After engaging in many business activities to ensure that his family lived happily in Kenya, the grandfather to the Chandaria family, Premchandbhai Chandaria, started the Chandaria Industries to manufacture toilet paper. In his mind, he wanted to have a business that would benefit his family, little did he know that what he started would become a superbrand 53 years later.
Established in 1964, Chandaria Industries has grown from a small tissue converting operation to the largest tissue and hygiene manufacturer in Kenya, East and Central Africa. It is the only tissue producer that manufactures 100 per cent in Kenya, from paper waste as its raw material to final distribution, according to management.
As is the hereditary Indian culture, his grandsons would run the business later at maturity. Driven by the zeal and vision that was in their grandfather, the two grandsons, Darnshan Chandaria and Neer Chandaria, took control years later to steer the company to success.
The company grew to a point of introducing innovative products to the market such as liquid handwash/sanitizing gel dispensers, medispread rolls, egg trays, wrapping papers, counter rolls, Duka tape, premium soft touch interfold paper towel dispensers among others. Despite such milestones, toilet paper and soft tissue has remained their biggest business contributing upto 80 per cent of the general income of the company, according to the Director, Neer Chandaria, who spoke exclusively to Business Today.
The company currently operates in 12 countries, Malawi being the latest entrant into their market list. However, it has two manufacturing plants, one in Kenya and another one in Tanzania. Chandaria Industries employs close to 2,000 people directly, with thousands of others benefiting indirectly from sales.
Despite holding the lion’s share in the market , Neer sites that they face a lot of challenges, biggest of all being competion from sub-standard products in the market. To overcome this, they offer products at different values at each category for different people at different social and economic classes.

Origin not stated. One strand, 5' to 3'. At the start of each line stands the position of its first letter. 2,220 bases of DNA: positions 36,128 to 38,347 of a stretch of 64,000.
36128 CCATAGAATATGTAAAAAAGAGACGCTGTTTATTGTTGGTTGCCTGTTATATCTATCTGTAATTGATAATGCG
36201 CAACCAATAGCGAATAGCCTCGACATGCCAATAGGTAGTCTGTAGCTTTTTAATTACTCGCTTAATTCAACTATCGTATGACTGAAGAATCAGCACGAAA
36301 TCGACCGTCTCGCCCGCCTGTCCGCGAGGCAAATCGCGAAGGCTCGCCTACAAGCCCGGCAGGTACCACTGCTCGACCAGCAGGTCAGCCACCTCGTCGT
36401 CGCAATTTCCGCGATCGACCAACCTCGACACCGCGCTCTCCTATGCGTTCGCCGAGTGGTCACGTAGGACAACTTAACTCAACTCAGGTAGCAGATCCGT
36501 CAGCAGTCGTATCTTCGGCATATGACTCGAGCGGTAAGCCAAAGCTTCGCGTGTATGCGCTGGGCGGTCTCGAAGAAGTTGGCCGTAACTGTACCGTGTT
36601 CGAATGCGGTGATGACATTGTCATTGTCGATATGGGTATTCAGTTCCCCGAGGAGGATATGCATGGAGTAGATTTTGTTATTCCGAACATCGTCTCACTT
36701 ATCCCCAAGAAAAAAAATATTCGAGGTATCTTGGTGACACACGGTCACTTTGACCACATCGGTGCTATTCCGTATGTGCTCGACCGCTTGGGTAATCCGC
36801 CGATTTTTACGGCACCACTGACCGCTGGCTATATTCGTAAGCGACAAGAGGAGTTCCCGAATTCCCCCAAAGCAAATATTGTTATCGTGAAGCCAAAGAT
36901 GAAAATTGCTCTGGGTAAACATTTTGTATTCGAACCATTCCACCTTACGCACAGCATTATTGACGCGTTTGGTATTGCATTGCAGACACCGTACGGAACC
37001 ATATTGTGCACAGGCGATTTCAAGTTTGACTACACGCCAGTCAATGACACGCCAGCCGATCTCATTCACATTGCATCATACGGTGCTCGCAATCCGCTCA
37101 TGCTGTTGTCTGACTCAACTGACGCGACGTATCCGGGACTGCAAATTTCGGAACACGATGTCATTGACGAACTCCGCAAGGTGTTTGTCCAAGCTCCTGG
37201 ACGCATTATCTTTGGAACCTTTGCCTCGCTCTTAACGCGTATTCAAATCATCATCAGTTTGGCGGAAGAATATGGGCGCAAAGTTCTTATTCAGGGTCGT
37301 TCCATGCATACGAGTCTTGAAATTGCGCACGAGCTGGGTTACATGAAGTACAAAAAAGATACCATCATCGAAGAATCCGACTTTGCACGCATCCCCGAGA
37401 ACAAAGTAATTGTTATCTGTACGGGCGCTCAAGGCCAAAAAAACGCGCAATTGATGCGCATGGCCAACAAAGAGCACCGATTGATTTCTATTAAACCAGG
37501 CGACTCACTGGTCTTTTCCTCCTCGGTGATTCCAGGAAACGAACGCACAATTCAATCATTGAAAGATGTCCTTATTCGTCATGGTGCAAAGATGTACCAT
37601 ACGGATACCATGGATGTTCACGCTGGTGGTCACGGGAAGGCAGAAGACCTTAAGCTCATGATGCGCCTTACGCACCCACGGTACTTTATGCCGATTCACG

“The expansion of both its product range and regional markets has been accompanied by a strategy of running multiple brands in the same product category to ensure market access and affordability for every consumer, with its Nice & Soft, Toilex, Rosy, Dawn Pekee, Qik Dri, Royale, Safari and Nyati brands,” read a press statement from the Chandaria Industries.
The Chandarias say that their steady growth has been driven by the quality of their products, even and constant distribution of their products which has favoured consumer loyalty.
The company majorly draws its raw materials from recycling waste paper, amounting to hundreds of tons per year. Through this, they have been able to save up to 22 million trees.
They term working environment in Kenya for investors as friendly. However, they are planning to expand their industry to other countries where they export their products by setting up manufacturing plants in them.
The toilet business is not always booming, as they experience low and high seasons. Their high season comes when students are opening schools and low seasons immediately after.
Though related to business mogul Manu Chandaria, they run different groups of companies. They, however, acknowledge him as their mentor in the field of business management.
The duo expect to continue dominating the Kenyan market by enlightening the society on the need of proper hygiene through innovating hygiene products that guarantee cleanliness everywhere.
Jumia takes on competition with next day delivery
Online retailer strives to outdo the growing competition from other online retailers such as Kilimall, Safmall and other small retailers realising the potential in online marketing
Jumia has re-energised its service, Jumia Express, formerly Jumia First, in order to reduce its delivery time to all Kenyan customers.